This has not been an inspiring year in thoroughbred racing. The horses who were supposed to be the stars of the 1981 season -- Genuine Risk, Jaklin Klugman, Lord Avie -- all have flopped. Pleasant Colony looked likely to win the horse of the year title virtually by default, but he demonstrated his limitations Saturday when he finished fourth in the Marlboro Cup.

But now a genuine star may be appearing on the horizon. Television viewers got their first glimpse of Before Dawn when she demolished some of the country's best 2-year-old fillies in the stake that preceded the Marlboro Cup. Having scored five straight victories over members of her own sex by a combined total of 29 lengths, she will attempt a rare feat next month, running against colts in the Champagne Stakes. No filly has won that race in 55 years. If she is successful, she will probably be the future-book favorite to win the 1982 Kentucky Derby. No filly has ever occupied that role.

Trainer John Veitch could not have imagined any of this just a few months ago. Before Dawn was overshadowed by a score of better-bred, better-looking 2-year-olds that Veitch trains for Calumet Farm.

"She didn't look the part, she didn't act the part," Veitch said. "Only once she showed a little flair in the morning when she outworked another horse, but she went right back to training normally, with no particular brilliance. Even when she galloped, she'd kind of dog it around the track. But when I put her in a race, it was like Dr. Jekyll and Mr. Hyde. She shocked me."

Before Dawn won her racing debut in mid-June by nearly seven lengths, and since then has run away with four stakes in a row. Saturday, jockey Jorge Velasquez barely had to move a muscle as the filly ran away to a 6 1/2-length victory in the $75,000 Matron Stakes.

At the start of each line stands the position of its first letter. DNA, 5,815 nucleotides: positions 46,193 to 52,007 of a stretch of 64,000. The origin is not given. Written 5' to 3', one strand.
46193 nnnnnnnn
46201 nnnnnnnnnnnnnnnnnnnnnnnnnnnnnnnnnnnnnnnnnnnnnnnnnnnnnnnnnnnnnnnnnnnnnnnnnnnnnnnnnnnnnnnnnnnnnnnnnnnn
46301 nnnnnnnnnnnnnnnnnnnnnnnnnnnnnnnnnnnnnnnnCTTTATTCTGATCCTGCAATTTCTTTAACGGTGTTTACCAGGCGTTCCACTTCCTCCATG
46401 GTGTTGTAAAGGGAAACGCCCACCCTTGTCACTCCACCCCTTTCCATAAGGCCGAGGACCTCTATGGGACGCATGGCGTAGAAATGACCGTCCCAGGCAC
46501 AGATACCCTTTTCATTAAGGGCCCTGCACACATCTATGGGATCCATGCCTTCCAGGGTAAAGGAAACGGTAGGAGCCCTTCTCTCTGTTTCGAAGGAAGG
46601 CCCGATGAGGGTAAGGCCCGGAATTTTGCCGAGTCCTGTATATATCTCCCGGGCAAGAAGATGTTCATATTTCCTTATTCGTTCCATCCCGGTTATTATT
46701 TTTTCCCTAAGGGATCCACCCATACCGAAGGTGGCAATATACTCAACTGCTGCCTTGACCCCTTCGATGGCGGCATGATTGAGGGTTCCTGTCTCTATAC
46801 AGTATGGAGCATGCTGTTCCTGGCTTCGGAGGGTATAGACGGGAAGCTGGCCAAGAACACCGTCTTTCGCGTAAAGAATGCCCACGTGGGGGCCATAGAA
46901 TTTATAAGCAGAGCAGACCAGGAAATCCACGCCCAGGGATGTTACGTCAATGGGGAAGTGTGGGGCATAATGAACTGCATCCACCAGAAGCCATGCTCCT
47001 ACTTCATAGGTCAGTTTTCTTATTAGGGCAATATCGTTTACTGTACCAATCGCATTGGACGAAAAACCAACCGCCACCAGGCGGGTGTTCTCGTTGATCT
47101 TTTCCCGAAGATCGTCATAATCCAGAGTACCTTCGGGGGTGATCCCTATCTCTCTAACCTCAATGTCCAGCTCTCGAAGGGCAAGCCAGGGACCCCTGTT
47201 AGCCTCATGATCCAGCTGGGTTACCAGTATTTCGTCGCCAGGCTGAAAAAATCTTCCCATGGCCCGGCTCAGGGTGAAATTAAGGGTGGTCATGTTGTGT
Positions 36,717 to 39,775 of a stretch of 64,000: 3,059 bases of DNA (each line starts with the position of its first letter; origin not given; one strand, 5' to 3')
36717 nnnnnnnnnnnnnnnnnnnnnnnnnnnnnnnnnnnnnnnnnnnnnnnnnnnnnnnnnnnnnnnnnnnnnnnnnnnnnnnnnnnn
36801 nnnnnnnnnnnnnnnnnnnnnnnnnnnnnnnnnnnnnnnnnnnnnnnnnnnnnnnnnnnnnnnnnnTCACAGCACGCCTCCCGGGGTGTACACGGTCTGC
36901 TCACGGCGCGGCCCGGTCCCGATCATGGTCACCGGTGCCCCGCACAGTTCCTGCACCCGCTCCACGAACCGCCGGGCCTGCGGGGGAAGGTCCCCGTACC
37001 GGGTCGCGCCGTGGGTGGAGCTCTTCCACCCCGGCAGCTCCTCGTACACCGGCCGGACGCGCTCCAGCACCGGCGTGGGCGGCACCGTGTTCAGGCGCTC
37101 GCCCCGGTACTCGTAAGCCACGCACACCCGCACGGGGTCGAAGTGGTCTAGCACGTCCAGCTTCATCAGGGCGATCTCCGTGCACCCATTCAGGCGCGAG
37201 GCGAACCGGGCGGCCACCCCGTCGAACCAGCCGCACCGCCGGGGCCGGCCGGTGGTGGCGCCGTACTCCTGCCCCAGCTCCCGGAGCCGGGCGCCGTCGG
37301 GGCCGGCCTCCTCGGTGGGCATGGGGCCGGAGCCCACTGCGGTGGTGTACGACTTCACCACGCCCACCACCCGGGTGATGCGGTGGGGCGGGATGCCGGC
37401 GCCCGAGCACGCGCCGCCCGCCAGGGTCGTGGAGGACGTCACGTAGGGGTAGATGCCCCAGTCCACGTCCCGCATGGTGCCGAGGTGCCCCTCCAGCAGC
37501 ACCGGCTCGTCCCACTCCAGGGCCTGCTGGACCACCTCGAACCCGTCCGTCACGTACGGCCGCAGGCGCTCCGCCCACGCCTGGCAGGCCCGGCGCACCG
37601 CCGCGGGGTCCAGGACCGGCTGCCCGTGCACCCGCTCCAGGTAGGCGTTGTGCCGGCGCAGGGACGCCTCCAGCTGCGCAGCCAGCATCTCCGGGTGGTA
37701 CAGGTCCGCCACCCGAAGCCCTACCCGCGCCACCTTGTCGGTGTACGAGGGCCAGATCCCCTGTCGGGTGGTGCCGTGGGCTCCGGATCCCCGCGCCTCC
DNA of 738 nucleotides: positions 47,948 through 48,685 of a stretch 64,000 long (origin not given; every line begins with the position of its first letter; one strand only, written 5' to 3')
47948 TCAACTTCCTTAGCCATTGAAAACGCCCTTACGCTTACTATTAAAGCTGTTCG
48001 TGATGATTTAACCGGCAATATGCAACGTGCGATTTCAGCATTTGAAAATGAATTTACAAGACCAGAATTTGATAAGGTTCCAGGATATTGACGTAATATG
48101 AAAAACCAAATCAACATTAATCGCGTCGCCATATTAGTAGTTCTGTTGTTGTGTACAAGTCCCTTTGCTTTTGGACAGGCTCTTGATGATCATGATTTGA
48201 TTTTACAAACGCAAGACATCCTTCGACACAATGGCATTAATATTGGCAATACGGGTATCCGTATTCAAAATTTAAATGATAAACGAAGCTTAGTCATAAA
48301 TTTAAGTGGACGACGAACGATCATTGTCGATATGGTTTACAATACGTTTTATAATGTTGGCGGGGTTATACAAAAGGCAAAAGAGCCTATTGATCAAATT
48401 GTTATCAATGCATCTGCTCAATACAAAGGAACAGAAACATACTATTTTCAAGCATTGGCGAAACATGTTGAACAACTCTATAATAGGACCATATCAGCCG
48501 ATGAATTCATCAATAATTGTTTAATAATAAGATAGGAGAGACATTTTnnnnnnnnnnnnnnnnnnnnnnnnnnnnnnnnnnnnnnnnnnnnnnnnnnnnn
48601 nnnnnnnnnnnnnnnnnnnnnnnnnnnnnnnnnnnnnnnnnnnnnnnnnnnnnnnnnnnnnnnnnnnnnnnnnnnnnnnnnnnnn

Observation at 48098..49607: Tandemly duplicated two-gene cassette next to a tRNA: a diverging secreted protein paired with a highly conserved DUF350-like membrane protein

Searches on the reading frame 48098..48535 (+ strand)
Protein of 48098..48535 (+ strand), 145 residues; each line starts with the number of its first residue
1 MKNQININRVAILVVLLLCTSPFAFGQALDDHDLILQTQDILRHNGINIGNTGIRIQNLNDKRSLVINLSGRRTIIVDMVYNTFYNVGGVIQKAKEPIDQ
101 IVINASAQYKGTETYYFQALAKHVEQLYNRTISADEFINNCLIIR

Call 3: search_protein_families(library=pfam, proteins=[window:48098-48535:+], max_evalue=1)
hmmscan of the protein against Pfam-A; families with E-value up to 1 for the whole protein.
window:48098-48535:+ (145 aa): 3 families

While Before Dawn has been winning races for fillies with such authority, not a single 2-year-old colt has been showing comparable ability. Veitch has been presented with a historical opportunity -- or a fatal temptation.

Since he has been training the Calumet horses, Veitch has developed outstanding racehorses, but has also displayed one recurrent weakness: an exuberance that makes him push his horses too hard, ask too much of them too soon. There is no surer way to ruin a good thoroughbred.

Even Veitch's mother raised her eyebrows when she heard that her son was planning to run a 2-year-old filly in a stake for colts. She reminded him that his father, also a famous trainer, had done the same thing back in 1946; he won the race, but the filly was never the same afterward. "My mother told me I'm a damned fool," Veitch said.

But he was undeterred from his course of action. Veitch knows that Before Dawn will win the 2-year-old filly championship even if she were trounced by the colts, so he is in a virtual can't-lose position. He recalled that he had run his two champion fillies, Davona Dale and Our Mims, against colts unsuccessfully, but said, "It didn't do them any harm. After Davona Dale lost to colts, she won eight stakes in a row."

While he sees little risk involved in running Before Dawn against colts, he can entertain visions of glory. "This is an exceptional filly, and I'd like to give her a chance to win the Champagne," Veitch said. From what I've seen thus far, there's not a good colt around and she has a good chance to win it. If she does, and Pleasant Colony doesn't come back to win his next race, she might even be a candidate for horse of the year.

"Before Dawn has a chance to immortalize herself. You don't get a chance like that very often."